Since the release of Under the Poetree I released another album titled The Wondering Who, which was a Jazz Quartet album. But yes, as far as a follow-up to Under the Poetree, this would be it. Why did it take so long? Partly because I only want to release or say things when there is something to say, something meaningful to say, then songs are like little personalities, and they need time to develop. You can hear something that was banged out over a weekend on Ableton so it could be the next radio hit – it's not my style. I like to craft these little people so they can go into the world as unique. I have also been working on a number of other creative projects so I took time to nurture and craft it so at least when it was done and released I wouldn't look back and say, "Shit! I wish I'd kept that on my computer!" I also have a business that needs equal amounts of nurturing, Tones of Note after 15 years of growth now has three prongs: Education, Booking Agency, and Record Label. So that's a major creative undertaking in itself.

You're actually behind two music schools, could you tell us about these please?

I have experienced the profound impact of having music as an integral part of my life, not only as a listener but as a student of music and as a player. There's wisdom and important life lessons that can be accessed and learnt through and during the process of exploring and learning to play an instrument. Having experienced that, I wanted to create a space that would make it possible for others to do the same. The Woodstock Academy of Music was born with this in mind. It's now going into its fourth year. We are not interested in talent, only the desire to learn and to get closer to sound and music. We have amazing teachers and over 150 students. Come for a lesson on me! The philosophy is to cultivate people's love and curiosity, to teach them in a way that will give them the result they are looking for, rather than what the teacher would like. Our students range from five-years-old to deep into their 70s!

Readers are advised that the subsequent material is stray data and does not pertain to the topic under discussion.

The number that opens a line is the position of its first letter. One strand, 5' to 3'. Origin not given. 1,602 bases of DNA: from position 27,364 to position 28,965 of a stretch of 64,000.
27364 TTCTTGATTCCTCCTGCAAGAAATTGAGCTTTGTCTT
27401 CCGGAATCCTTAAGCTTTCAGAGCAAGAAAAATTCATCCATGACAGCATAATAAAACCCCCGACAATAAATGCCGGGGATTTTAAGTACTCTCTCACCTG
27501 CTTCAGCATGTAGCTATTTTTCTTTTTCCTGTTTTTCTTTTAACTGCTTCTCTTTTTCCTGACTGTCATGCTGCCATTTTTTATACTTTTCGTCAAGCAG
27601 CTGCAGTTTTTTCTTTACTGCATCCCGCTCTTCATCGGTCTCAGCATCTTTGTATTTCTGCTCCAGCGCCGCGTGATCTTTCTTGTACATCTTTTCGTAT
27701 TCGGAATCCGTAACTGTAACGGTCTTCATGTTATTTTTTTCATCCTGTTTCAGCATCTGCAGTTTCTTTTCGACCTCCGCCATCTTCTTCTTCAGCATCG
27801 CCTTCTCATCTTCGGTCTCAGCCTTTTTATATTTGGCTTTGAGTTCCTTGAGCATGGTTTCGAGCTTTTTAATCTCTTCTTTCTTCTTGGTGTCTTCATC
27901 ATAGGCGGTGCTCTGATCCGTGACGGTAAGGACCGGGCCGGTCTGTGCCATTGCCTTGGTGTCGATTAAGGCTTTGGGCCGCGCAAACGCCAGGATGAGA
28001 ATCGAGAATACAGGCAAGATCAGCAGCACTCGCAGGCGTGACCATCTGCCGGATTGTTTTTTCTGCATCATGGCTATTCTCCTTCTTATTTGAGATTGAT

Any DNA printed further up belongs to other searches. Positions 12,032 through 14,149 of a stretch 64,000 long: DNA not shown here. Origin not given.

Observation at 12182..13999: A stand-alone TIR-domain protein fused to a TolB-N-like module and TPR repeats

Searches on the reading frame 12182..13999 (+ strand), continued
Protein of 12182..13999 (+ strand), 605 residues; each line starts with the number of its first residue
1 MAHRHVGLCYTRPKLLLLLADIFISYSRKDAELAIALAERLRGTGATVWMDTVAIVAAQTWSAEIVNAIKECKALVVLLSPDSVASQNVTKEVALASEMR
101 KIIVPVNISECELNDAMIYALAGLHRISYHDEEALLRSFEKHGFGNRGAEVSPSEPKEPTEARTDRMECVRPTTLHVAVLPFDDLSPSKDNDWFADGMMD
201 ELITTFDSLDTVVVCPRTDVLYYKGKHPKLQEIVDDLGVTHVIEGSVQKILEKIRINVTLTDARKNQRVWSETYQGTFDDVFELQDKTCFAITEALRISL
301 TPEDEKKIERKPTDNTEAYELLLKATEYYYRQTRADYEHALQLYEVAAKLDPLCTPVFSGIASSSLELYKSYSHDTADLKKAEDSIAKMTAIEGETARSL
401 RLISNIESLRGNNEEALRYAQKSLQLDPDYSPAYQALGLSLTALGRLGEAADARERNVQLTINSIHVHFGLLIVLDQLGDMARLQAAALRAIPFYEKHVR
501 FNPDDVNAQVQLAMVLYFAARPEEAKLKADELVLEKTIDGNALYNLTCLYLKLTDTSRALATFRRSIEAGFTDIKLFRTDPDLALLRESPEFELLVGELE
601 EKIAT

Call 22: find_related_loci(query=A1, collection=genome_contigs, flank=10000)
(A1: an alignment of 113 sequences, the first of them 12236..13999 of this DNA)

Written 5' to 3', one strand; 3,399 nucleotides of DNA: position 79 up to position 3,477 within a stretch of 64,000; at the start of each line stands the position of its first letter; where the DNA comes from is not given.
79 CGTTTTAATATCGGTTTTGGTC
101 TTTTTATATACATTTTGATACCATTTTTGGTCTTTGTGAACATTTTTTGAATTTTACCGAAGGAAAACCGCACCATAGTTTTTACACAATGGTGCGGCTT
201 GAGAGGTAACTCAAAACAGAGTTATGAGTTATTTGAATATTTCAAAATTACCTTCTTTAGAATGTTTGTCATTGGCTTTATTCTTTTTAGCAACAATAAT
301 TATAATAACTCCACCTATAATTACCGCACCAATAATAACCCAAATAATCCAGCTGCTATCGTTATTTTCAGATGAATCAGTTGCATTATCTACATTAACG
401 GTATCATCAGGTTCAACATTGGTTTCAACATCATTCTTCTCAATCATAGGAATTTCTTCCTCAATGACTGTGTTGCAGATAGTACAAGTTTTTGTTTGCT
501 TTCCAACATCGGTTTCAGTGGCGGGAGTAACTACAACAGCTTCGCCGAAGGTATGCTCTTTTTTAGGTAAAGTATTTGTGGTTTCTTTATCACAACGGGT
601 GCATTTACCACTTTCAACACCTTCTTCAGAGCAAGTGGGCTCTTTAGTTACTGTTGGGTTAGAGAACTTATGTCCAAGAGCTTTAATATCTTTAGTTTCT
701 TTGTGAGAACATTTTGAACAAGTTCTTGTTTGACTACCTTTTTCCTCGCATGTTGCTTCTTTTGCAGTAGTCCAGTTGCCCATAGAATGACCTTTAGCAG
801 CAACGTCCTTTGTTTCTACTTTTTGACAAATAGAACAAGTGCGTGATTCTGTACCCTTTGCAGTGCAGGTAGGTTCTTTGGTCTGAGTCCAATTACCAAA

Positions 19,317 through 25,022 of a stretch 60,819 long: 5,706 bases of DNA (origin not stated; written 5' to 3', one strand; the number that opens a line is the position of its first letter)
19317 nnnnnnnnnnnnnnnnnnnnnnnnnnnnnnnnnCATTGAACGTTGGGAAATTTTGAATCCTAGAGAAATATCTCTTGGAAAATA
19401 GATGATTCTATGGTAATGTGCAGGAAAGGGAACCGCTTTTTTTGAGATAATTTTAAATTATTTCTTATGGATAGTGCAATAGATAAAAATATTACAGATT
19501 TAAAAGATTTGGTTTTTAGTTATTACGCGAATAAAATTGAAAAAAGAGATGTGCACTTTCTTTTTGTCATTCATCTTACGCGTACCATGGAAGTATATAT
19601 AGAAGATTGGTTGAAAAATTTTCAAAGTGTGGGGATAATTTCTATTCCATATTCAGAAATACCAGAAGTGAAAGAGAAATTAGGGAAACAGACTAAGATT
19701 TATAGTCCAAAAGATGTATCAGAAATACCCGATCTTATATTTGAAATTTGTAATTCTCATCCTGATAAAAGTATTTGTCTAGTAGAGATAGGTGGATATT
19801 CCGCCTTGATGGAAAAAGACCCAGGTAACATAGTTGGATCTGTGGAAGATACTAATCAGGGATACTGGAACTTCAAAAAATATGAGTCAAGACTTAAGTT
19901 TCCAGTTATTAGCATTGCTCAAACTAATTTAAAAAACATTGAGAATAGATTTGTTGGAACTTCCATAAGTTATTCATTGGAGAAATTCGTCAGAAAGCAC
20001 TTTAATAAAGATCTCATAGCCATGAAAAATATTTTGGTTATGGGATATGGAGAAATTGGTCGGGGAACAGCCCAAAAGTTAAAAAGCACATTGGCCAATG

You wrote a children's book and now you're planning a show for the stage. How much fun is it being able to jump from music to the written word, and any of your other creative endeavours? 

Yeah, One Fine Day, Love Came to Visit is one of my favourites. The Whisperer, which is the title of the new album, is partly about just that, all these creative ideas: they are whispers that I hear, ideas that don't necessarily come from me, but I hear them, not loudly so I've got to listen carefully, or they disappear. Not only do I have to listen, but I have to make space for them to grow. Sometimes they are best expressed in song, sometimes in story, sometimes in pictures. I love the word 'fun', it puts joy into the process. From certain points of view I see the creative process as far more important than the end result so it must be fun or the soulfulness is not there. That said, there's a darkness in some of the music on the new album too, and for me dark is not fun, but it's real and must be acknowledged and expressed.